RICHMOND, Va. - A federal appeals court on Thursday upheld the bribery and extortion convictions of a former Virginia legislator who solicited a job as director of a teacher training center he helped create with taxpayer money.
Former Del. Phillip A. Hamilton of Newport News was sentenced to 9 1/2 years in prison last year. The Republican was vice chairman of the powerful House Appropriations Committee in 2007 when he successfully sponsored a $500,000 budget amendment for the center at Old Dominion University, which then gave him the $40,000-a-year part-time job as director without interviewing other applicants.
U.S. Attorney Neil MacBride said he was pleased that the appeals court upheld the jury's verdict and Hamilton's sentence.
"We hope this case serves as a reminder to every legislator that bribery and extortion are never just the cost of doing business in government," MacBride said in a statement.
Hamilton's attorneys, Lawrence H. Woodward Jr. and Charles B. Lustig, did not immediately return telephone messages.
The former lawmaker's chief claim on appeal was that the jury should not have been allowed to view emails to and from his wife. Hamilton's attorneys argued that emails discussing the couple's shaky personal finances and the delegate's efforts to land the ODU job were protected by a legal doctrine known as "marital privilege." The emails were sent, received and stored on the computer system operated by Hamilton's employer, the Newport News Public Schools, which later adopted a policy limiting the system's use to school business.
Government attorneys argued that Hamilton waived the marital privilege by failing to delete the emails. U.S. District Judge Henry Hudson and the appeals court agreed, saying Hamilton had no expectation of privacy _ especially after the school system put employees on notice that emails stored in its computers were subject to search.
Appeals court Judge Diana Gribbon Motz said the governing U.S. Supreme Court precedent was a 1934 case in which a man waived the marital privilege by using a stenographer to take down a letter to his wife.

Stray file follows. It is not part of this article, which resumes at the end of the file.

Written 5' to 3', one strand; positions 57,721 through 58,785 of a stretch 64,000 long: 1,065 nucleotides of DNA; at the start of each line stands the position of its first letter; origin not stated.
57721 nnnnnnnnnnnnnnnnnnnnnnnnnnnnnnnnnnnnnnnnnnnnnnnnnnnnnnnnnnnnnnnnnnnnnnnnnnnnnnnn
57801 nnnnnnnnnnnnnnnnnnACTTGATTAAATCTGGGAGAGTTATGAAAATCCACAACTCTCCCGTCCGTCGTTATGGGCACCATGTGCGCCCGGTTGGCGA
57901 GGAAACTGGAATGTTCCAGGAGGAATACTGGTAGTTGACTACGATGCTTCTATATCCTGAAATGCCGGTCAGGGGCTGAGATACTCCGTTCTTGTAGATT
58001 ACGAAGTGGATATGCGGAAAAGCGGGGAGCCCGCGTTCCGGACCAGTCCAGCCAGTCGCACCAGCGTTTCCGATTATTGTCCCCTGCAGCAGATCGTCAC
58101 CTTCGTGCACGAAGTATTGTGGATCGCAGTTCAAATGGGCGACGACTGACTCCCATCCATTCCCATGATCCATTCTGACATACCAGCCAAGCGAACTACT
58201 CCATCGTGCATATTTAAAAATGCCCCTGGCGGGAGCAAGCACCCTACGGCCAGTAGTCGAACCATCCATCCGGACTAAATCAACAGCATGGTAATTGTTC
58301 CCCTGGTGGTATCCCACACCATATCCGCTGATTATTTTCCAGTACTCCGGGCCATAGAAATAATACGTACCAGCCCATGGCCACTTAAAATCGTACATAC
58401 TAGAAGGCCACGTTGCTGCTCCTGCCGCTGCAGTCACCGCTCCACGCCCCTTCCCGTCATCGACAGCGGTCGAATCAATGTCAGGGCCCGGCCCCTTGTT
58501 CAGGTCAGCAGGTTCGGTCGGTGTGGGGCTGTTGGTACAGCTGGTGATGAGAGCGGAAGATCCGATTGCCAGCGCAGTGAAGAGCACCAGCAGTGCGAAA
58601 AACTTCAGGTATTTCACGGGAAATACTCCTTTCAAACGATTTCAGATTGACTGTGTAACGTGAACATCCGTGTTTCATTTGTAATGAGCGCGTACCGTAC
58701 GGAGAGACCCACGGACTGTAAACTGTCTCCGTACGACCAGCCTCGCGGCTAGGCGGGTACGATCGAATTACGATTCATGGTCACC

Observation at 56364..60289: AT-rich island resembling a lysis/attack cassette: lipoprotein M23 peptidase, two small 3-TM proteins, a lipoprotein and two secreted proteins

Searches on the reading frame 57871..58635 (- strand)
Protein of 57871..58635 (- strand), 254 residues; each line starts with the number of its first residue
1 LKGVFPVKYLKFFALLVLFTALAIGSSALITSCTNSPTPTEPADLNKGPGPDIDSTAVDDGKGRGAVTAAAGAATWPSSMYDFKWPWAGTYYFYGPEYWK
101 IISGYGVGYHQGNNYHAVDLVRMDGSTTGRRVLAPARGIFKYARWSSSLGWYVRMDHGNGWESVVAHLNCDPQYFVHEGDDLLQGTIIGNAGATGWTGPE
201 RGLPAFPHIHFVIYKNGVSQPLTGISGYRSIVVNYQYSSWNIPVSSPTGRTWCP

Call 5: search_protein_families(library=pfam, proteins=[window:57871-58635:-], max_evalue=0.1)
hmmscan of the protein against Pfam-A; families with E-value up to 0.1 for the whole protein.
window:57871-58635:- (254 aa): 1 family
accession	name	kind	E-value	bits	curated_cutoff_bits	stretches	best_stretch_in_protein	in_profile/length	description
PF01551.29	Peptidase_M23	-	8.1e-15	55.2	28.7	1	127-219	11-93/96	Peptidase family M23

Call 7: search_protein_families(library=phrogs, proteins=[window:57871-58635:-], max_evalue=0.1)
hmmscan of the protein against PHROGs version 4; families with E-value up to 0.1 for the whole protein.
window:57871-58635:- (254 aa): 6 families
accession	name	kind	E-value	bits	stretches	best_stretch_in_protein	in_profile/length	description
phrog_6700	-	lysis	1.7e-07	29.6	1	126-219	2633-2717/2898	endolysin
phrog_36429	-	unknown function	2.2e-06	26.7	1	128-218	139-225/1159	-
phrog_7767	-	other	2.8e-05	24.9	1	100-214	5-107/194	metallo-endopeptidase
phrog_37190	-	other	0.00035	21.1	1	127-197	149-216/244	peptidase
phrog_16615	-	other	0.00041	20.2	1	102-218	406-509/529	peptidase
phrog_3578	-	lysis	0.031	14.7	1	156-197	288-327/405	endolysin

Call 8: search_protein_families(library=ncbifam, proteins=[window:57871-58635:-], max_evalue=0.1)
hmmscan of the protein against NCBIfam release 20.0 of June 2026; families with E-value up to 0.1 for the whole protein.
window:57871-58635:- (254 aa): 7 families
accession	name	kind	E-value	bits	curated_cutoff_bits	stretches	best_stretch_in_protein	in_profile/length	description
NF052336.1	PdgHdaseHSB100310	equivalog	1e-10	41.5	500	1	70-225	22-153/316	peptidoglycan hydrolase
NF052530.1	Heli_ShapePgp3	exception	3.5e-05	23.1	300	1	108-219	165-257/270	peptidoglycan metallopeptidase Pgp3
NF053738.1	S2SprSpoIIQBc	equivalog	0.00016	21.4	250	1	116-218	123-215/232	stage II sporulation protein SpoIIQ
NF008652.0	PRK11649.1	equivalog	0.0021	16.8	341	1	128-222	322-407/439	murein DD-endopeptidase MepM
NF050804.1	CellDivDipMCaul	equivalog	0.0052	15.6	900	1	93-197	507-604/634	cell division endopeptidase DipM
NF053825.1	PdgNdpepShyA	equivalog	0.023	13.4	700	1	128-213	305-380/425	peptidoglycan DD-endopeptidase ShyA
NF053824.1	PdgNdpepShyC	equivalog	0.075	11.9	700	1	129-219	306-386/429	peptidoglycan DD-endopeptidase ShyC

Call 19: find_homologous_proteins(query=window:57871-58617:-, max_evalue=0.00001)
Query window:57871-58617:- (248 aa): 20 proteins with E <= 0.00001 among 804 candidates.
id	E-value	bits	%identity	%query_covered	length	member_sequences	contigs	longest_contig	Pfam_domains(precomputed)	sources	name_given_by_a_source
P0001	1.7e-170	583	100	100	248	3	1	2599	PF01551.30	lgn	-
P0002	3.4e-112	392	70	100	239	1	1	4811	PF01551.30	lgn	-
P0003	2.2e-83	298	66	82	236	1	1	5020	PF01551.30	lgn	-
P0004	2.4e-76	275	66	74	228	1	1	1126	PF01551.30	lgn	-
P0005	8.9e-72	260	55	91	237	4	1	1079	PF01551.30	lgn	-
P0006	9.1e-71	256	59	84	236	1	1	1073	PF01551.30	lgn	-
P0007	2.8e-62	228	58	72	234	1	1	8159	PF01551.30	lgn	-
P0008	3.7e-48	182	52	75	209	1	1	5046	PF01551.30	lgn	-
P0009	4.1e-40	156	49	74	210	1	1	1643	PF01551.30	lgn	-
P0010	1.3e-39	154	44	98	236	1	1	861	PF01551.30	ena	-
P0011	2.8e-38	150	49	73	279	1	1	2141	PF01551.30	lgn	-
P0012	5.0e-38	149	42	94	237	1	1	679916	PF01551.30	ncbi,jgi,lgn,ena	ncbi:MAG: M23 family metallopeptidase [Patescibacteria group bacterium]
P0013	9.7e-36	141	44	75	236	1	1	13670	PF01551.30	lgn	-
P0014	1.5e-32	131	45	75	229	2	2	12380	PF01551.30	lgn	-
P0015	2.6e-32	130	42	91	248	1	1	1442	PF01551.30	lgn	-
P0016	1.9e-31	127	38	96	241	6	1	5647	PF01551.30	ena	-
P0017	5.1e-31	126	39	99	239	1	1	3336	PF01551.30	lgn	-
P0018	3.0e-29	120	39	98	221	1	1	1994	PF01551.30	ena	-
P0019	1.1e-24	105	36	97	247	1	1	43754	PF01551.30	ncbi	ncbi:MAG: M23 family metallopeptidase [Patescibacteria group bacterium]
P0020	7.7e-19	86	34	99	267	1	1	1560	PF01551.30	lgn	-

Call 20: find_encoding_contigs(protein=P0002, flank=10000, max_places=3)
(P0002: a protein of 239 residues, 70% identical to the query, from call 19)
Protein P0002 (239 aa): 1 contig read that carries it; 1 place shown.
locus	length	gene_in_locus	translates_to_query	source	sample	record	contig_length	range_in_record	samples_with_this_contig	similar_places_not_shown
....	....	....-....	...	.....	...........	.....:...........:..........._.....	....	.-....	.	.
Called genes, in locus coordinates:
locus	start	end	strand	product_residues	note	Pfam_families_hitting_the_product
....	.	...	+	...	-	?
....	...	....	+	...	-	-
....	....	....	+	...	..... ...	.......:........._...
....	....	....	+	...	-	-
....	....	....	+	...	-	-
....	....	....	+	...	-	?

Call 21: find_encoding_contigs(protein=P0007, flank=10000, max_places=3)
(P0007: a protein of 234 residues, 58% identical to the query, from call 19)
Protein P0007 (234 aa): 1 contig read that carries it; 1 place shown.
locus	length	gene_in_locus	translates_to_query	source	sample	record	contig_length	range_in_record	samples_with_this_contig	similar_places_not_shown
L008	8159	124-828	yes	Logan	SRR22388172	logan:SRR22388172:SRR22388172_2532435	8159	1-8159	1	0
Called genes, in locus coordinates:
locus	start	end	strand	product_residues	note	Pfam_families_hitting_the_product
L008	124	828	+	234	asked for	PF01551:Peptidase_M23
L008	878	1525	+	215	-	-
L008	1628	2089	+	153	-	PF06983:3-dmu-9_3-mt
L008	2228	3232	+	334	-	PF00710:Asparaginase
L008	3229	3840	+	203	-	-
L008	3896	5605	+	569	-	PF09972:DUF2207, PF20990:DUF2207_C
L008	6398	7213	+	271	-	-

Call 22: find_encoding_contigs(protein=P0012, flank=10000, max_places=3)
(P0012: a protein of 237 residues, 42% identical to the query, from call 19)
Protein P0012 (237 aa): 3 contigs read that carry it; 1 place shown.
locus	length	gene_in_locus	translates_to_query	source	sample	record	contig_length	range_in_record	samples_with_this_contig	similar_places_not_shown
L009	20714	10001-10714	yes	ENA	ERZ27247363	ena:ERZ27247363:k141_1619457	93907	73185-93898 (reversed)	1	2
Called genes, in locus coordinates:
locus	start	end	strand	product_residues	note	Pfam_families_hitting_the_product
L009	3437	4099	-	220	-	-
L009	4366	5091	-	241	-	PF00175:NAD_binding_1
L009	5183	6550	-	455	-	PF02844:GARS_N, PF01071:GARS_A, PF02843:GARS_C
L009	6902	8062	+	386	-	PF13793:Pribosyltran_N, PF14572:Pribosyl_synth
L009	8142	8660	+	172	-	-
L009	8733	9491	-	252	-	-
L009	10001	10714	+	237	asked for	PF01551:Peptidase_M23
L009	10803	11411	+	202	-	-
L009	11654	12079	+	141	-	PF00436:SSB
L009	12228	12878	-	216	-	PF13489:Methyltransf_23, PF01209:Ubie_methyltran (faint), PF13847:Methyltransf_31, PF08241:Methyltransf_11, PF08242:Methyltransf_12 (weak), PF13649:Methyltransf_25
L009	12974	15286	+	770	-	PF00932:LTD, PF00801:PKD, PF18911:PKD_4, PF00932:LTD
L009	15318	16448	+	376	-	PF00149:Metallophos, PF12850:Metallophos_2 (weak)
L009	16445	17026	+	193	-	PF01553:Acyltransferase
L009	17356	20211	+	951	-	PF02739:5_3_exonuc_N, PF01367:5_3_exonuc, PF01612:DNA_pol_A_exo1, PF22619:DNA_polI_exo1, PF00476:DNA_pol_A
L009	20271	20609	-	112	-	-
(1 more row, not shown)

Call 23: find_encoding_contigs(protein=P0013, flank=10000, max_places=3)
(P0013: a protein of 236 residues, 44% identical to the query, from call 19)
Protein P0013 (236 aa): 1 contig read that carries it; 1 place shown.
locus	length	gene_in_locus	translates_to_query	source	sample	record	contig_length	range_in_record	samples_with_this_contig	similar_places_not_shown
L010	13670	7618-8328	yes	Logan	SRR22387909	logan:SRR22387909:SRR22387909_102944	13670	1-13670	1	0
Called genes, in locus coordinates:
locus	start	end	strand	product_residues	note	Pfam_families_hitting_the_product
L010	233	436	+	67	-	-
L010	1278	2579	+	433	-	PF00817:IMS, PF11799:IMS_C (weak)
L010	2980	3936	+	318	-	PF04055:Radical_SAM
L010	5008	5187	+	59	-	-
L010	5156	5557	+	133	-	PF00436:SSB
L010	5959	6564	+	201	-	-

"In Hamilton's case, email has become the modern stenographer," Motz wrote.
The Supreme Court held in the 1934 case that the man could have maintained the privilege by communicating directly to his wife rather than involving a third party. Hamilton, too, could communicate with his wife without using a work email account on an office computer, the appeals court said.
Hamilton also argued that the evidence was insufficient to convict him. The court said Hamilton may be correct that the government provided no evidence that Hamilton communicated to anyone that he would not support funding for the center unless he received a job in return.
"But intent can be implied _ and it is the jury's role to make such factual inferences," Motz wrote.
The court also rejected Hamilton's claims that Hudson improperly failed to instruct the jury on the difference between a bribe and a gratuity, and that the sentence should have been calculated based on the approximately $87,000 Hamilton earned rather than the amount of the appropriation to ODU.
Hamilton was defeated for re-election in 2009 as news of the scandal broke, ending a 21-year legislative career. Under federal rules, Hamilton must serve at least 85 percent of his sentence.
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